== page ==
This article at Politico dissects the political disconnect in North Carolina, which saw large numbers of people sign up for health insurance under the terms of Obamacare, but also seem disinclined to reward their state's incumbent Sen. Kay Hagan for supporting the law that made it possible. File this under "Nixon Won Twice" in the cabinet marked "Deep Reservations About Democracy."
The controversy over the theory of gravity continues. While most scientists have accepted the theory, a determined, vocal and well-funded group of politicians, armed with studies most scientists dismiss, argue that Newton got it wrong. Corporations that make hydraulic lifts and airplane manufacturers are concerned that the debate could affect their businesses. Journalists, abiding by their own standards, feel compelled to acknowledge both sides of the dispute. The general public, unable to ascertain the veracity of the rival claims, seem inclined to sit this debate out.
Social science, especially psychology, never tells us all we need to know, nor even the most important things to know, but this new research into the behavior of rich people rings true to me, and it is not pretty.
With virtually every politician looking for political cover instead of a real solution to the humanitarian crisis on the border, Maryland Governor Martin O'Malley has risked the ire of President Obama by reminding everyone that we are talking about children. O'Malley said:
I know, I know. The Revolution did not turn out so well for Catholics. But, it did yield the best national anthem of all time. Difficult to choose among the many fine renditions from the great, baroque Berlioz treatment, to the memorable performance of Jessye Norman, wrapped in a giant tricoleur of a dress, singing it at the French bicentennial celebration. (It says a lot about French commitment to culture that they thought nothing of choosing the most statuesque singer of the day, even though she was an American, for a moment that required such stature.
Last week, I looked at five books all of which, in different ways, had significant bearing on the relationship of religion to the American founding. Too often, secularists have ignored the influence of religion in late colonial and early Republican America. Too often, Christians have sought to claim the founding as a Christian event. Both efforts have a grain of truth but a pound of falsehood. What are the takeaways from the book we surveyed?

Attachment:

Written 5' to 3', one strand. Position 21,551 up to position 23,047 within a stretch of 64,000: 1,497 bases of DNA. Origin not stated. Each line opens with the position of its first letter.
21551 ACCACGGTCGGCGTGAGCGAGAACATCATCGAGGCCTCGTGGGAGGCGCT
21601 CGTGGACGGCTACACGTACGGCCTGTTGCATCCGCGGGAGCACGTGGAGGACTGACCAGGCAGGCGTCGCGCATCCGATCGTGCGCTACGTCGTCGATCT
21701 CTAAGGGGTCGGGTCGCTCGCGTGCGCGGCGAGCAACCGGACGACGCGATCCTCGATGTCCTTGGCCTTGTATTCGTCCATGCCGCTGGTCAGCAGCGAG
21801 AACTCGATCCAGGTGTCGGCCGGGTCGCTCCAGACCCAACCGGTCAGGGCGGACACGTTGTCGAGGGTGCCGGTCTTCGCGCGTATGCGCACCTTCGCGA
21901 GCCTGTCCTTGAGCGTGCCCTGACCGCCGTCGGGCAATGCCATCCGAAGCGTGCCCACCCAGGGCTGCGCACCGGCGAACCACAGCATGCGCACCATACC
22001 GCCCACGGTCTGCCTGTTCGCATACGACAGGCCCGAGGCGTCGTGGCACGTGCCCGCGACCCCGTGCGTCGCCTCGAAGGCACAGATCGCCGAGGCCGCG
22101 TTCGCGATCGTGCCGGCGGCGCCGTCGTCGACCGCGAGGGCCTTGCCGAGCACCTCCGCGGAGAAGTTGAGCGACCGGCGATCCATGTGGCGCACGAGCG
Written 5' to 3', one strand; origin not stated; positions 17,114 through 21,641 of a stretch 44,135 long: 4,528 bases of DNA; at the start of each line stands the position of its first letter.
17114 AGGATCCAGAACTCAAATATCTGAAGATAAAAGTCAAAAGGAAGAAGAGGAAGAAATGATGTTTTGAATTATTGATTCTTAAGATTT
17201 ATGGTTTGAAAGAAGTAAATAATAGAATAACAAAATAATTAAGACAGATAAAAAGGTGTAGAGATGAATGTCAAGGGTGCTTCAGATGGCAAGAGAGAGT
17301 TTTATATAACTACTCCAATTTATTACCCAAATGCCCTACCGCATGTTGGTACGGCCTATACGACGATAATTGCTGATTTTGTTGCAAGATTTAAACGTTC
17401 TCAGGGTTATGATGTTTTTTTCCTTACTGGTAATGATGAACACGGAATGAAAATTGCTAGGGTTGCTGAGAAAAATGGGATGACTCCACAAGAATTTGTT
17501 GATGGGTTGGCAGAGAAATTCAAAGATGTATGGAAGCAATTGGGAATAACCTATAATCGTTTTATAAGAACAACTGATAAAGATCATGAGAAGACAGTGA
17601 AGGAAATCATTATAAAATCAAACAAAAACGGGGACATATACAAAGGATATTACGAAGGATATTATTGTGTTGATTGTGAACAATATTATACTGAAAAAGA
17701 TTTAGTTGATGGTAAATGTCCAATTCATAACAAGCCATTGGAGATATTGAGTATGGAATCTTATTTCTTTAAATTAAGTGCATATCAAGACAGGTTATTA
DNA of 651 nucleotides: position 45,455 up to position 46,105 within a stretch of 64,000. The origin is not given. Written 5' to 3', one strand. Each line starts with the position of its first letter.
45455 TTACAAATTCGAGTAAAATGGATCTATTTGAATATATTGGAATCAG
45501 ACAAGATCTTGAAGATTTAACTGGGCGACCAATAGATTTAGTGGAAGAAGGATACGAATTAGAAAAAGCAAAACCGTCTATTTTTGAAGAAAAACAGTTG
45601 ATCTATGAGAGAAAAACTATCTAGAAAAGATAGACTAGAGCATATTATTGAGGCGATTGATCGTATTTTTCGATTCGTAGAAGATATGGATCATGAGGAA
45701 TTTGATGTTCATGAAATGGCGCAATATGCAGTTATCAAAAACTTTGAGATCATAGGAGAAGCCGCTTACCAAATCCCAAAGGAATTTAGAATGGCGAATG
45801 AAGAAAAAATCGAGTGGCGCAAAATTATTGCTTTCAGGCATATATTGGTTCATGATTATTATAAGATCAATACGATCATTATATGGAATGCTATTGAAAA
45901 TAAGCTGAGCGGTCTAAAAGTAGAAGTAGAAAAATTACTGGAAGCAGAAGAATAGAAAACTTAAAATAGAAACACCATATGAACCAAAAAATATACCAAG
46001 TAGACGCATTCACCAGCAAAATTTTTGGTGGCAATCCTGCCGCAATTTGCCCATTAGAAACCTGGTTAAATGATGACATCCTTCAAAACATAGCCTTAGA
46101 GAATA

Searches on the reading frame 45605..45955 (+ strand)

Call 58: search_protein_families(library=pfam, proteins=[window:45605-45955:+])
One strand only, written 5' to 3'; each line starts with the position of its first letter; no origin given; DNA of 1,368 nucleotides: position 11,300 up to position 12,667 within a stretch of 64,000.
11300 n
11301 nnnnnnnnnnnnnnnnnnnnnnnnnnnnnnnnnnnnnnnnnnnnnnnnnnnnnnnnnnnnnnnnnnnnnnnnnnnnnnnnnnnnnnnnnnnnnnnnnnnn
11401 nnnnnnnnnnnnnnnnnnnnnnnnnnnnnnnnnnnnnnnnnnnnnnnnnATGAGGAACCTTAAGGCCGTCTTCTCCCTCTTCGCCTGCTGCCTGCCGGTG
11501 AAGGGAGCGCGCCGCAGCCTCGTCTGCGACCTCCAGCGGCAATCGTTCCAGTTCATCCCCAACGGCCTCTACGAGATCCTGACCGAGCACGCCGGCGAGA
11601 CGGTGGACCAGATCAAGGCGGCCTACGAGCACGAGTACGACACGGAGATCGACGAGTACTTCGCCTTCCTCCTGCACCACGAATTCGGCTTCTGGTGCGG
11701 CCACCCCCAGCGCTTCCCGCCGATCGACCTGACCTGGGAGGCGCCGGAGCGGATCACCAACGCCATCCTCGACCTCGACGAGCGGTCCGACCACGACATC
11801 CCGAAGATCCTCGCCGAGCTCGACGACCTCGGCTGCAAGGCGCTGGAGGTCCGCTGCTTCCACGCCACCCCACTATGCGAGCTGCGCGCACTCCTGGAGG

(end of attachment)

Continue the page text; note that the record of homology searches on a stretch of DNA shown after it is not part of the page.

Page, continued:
Pope Francis has translated Cardinal Rainer Maria Woelki from Berlin to Cologne. The latter archdiocese is one of the most important assignments in Germany in part because of the enormous financial resources of the archdiocese of Cologne, which have underwritten, along with US contributions, much of the Church's work in poorer countries.
One right - David Bacon at "In These Times" where he explodes 8 myths about immigration. Part of the problem here is 20 years of NAFTA.
The other wrong - Charles Krauthammer in the Washington Post. Krauthammer is often wrong, but he is not usually heartless. He writes:
Our friends at Catholics in Alliance for the Common Good asked me to write about the immigration crisis at the border. Here is the link. I also write about the wonderful conference on Migration and Refugees sponsored by the USCCB, CLINIC and Catholic Charities USA this week.
The final book in this series on religion and the founding comes from David Holmes, Professor of Religious Studies at the College of William and Mary. The Faiths of the Founding Fathers, unlike the four previous volumes, is scholarly but more accessible and could easily be read by a high school age student. As we shall see, it does not delve as deeply as one would want into the thorny issues of religion and society, but it does provide both the appropriate frames, and concise pictures within those frames, of individual founders and what they believed.